Forest Man

Lars Larsen's blog

The antique sect "The Adamites" lived in the innocence of Adam and Eve

Publicerad 2020-09-19 22:11:00 i Adam and Eve, Adamites, Church History, Heaven, Paradise, The animals,

There are a lot of sects in Antiquity, especially where gnosticism and christianity meet. One of the most interesting such is the Adamites, who were naked in their services, and lived most of their lives naked. They were Christian, which casts a whole new light upon early Christianity. They claimed that they had regained the innocence of Adam and Eve. Here is most of what Wikipedia has to say about them (here is also an article about them):


From Wikipedia, the free encyclopedia
The arrest of Neo-Adamites in a public square in Amsterdam

The Adamites, or Adamians, were adherents of an Early Christian group in North Africa in the 2nd, 3rd and 4th centuries. They wore no clothing during their religious services.[1][2] There were later reports of similar sects in Central Europe during the Late Middle Ages.


Ancient Adamites

The obscure sect, dating probably from the 2nd century, professed to have regained Adam's primeval innocence.[2] Various accounts are given of their origin. Some have thought them to have been an offshoot of the Carpocratian Gnostics, who professed a sensual mysticism and a complete emancipation from the moral law.[2] Theodoret (Haer. Fab., I, 6) held this view of them, and identified them with the licentious sects whose practices are described by Clement of Alexandria. Others, on the contrary, consider them to have been misguided ascetics, who strove to extirpate carnal desires by a return to simpler manners, and by the abolition of marriage.

St. Epiphanius and Augustine of Hippo mention the Adamites by name, and describe their practices. They called their church "Paradise", claiming that its members were re-established in Adam and Eve's state of original innocence. Accordingly, they practiced "holy nudism", rejected the form of marriage as foreign to Eden, saying it would never have existed but for sin, lived in absolute lawlessness, holding that, whatever they did, their actions could be neither good nor bad.[3]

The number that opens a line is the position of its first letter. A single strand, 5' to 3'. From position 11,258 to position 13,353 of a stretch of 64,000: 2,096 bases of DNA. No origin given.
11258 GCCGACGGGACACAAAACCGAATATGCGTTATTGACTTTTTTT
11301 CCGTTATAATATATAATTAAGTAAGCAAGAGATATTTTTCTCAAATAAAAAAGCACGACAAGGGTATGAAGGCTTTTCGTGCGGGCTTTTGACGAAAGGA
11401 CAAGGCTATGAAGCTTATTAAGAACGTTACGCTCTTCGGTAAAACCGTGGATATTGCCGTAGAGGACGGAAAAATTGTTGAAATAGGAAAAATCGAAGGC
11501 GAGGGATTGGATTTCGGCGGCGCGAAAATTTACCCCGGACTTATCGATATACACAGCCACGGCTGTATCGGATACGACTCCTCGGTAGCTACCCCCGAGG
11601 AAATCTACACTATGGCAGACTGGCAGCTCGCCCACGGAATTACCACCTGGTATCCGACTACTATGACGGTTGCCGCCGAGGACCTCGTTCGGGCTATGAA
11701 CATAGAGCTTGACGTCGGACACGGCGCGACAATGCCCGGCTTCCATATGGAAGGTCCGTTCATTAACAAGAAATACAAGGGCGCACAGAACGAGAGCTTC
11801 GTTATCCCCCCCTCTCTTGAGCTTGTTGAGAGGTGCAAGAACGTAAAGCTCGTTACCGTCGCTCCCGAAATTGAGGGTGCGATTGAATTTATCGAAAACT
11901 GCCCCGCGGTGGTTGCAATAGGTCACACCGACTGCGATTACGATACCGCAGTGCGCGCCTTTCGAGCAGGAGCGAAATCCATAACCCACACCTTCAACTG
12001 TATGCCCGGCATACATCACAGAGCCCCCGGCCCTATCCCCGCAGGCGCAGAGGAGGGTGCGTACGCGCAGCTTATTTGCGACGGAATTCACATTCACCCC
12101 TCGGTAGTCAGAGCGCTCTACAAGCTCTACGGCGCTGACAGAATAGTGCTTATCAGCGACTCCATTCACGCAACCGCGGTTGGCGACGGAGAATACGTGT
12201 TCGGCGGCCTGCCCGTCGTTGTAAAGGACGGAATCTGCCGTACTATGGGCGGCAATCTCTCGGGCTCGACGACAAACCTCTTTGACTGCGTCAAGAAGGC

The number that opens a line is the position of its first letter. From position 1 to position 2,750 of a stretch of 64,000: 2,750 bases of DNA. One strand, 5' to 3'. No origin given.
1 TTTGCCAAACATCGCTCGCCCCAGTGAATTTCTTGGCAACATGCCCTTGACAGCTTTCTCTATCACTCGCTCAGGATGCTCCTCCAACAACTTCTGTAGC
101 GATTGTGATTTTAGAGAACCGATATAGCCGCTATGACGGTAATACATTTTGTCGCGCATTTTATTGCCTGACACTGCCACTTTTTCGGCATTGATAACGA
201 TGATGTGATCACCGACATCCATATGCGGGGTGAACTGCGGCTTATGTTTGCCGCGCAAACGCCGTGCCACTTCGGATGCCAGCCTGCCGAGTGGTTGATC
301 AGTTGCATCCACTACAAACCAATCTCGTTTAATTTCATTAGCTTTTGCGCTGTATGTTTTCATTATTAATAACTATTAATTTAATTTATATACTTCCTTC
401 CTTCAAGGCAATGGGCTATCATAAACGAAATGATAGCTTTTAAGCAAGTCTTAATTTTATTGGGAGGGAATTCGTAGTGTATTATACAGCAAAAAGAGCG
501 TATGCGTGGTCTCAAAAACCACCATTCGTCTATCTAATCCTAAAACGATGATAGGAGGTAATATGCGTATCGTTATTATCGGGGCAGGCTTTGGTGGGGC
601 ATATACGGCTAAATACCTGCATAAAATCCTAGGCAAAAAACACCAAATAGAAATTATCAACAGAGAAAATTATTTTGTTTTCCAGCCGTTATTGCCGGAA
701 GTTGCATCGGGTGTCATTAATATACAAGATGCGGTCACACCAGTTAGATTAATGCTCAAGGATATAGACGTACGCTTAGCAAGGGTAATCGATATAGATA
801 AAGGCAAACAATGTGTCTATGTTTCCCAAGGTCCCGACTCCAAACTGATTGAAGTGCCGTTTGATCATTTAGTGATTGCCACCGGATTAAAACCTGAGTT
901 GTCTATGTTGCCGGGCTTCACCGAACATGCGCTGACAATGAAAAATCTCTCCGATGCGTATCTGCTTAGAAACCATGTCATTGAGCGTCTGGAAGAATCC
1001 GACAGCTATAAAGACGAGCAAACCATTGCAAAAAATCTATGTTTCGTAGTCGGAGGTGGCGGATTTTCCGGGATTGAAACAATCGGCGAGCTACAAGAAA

Practices similar to those just described appeared in Europe several times in later ages. During the Middle Ages the doctrines of this obscure sect, which did not itself exist long, were revived:[3] in the 13th century in the Netherlands by the Brethren of the Free Spirit and the Taborites in Bohemia, and, in the 14th century, by some German Beghards. Everywhere they met with firm opposition from the mainstream churches.

The Taborite movement was started in 1419 in opposition to the authority of the Holy Roman Empire. One sect of Taborites, the  Bohemian Adamites, dissociated themselves from other Taborites and took up the practice of going naked through towns and villages. They preached that "God dwelt in the Saints of the Last Days" and considered exclusive marriage to be a sin. The historian Norman Cohn observed: "Whereas the Taborites were strictly monogamous, in this sect free love seems to have been the rule. The Adamites declared that the chaste were unworthy to enter the Messianic kingdom ... The sect was much given to ritual naked dances held around a fire. Indeed, these people seemed to have spent much of their time naked, ignoring the heat and cold and claiming to be in the state of innocence enjoined by Adam and Eve." Cohn also commented that the Adamites were criticised by other Taborites for "never thinking of earning their own living by the work of their hands".[4]